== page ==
Love, at age 25, averaged 26.1 points and 12.5 rebounds his final season in Minnesota. Bosh, at age 25, averaged 24.0 points and 10.8 his final season in Toronto, and his averages declined in the four years since, as he reached greater heights (four NBA Finals, two championships) playing with James.

“It’s going to be very difficult for him,” Bosh said of Love’s new task. “Even if I was in his corner and I was able to tell him what to expect and what to do, it still doesn’t make any difference. You still have to go through things, you still have to figure out things on your own. It’s extremely difficult and extremely frustrating. He’s going to have to deal with that.”

Bosh noted Love’s previously high allotment of touches down low, where “he’s very, very good at using his body to get his shots off and stuff like that. Like I said before, [in Minnesota] he was able to play that game and set guys up. Now, it’s like, man, do I go to my move? He’s going to have to fight a lot of his instincts.” 

As Bosh fights others in Miami. 

He had a tendency to drift outside as James and Wade worked the inside. 

Now, as the roles of Bosh and Love invert, could their statistics reverse? 

“They might,” Bosh said. “In order for us to be successful, I’m going to have to turn up my numbers a lot. In order for them to be successful, he’s got to shave them down. And that’s not always the easiest thing to do. Everybody says they want to win. But when you start talking about sacrifice and doing what’s right for the team, it’s like, ‘Wait a minute, I didn’t mean that. I want to win, but…. There’s always a conjunction with that. It’s never what you think it is. And it’s always like your weakest point where you got to do it.”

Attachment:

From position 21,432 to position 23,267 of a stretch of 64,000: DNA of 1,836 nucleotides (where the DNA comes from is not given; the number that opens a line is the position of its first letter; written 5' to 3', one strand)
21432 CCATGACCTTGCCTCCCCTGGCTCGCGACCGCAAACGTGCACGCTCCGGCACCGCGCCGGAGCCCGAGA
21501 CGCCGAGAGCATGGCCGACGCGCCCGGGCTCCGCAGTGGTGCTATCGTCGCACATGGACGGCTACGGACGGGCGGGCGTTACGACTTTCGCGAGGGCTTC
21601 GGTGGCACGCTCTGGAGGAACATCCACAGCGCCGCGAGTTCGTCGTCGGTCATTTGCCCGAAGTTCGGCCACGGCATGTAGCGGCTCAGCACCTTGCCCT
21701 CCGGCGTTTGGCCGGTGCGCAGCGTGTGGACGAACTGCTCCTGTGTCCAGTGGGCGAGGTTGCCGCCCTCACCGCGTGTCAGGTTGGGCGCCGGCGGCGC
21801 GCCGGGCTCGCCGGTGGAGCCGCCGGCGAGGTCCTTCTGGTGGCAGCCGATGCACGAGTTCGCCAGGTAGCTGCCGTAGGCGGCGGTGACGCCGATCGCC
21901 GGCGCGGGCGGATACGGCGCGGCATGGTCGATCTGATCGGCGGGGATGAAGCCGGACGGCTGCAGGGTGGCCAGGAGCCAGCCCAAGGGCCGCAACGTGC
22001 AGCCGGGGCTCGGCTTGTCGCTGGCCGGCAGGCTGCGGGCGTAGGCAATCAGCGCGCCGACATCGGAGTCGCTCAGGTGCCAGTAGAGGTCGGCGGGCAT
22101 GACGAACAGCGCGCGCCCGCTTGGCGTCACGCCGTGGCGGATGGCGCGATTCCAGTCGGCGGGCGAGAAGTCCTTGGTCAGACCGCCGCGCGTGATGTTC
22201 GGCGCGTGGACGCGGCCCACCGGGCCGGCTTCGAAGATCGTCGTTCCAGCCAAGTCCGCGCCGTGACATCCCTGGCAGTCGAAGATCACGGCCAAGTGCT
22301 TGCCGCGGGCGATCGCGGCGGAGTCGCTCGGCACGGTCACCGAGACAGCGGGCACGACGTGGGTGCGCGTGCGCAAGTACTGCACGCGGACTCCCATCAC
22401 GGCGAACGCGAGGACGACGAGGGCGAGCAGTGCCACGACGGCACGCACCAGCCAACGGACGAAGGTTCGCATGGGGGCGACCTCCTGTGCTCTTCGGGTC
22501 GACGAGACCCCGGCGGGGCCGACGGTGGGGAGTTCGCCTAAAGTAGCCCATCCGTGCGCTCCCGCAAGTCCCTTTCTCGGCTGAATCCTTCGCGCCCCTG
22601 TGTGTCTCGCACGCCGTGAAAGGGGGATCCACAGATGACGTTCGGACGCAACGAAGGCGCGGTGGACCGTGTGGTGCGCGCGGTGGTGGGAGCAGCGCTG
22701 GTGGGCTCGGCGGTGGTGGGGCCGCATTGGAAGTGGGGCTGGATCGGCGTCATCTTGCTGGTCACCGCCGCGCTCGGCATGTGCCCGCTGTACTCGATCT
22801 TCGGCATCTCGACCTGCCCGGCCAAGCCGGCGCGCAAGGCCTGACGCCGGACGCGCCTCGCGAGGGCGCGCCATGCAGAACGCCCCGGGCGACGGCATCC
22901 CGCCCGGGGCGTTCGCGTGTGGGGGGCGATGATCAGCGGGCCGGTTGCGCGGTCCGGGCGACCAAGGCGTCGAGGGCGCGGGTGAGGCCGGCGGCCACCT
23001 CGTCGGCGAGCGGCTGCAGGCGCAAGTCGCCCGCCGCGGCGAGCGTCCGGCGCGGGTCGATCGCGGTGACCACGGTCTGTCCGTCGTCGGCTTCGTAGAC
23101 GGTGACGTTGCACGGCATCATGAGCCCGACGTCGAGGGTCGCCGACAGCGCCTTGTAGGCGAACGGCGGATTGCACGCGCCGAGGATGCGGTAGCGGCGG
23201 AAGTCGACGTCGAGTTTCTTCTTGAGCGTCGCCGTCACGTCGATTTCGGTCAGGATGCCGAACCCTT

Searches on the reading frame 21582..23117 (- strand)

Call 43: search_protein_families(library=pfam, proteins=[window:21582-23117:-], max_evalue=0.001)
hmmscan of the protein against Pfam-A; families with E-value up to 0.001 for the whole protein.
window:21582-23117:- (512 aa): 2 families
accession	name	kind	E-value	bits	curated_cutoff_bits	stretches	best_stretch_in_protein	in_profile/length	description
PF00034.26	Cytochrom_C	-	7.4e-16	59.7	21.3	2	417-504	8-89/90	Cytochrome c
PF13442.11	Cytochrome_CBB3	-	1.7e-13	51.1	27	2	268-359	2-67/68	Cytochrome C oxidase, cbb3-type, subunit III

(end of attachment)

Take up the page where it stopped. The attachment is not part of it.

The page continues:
Bosh might not share that directly with Love.

But it’s clear that he will be interested in seeing how it plays out. 


Ethan Skolnick covers the NBA for Bleacher Report. Follow him on Twitter,@EthanJSkolnick.

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Bosh hasn’t spoken to LeBron since he left Miami

‘If guys aren’t in this locker room, I don’t have much time for them — if any.’



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Chris Bosh Says LeBron James Cut All Ties After Leaving Miami Heat

They say time heals all wounds but, it doesn’t seem to be the case with the Miami Heat toward LeBron James. Reports continue to surface from the Heat locker room surrounding LBJ’s decision to relocate to Cleveland with the Cavaliers—this time from Chris Bosh. Bosh was asked by reporters if his relationship with LeBron has continued since the breakup; shockingly Bosh replied, “No,” he hasn’t talked to LeBron since the Decision 2.0. The Associated Press reports via ESPN:
As to whether he was looking forward to seeing James on Saturday at the game in Rio de Janeiro, he replied with a lukewarm, “Yeah … I don’t know.” “I’m in the mode where I’m trying to lead my team, help these guys out around here,” he said. “If guys aren’t in this locker room, I don’t have much time for them — if any.”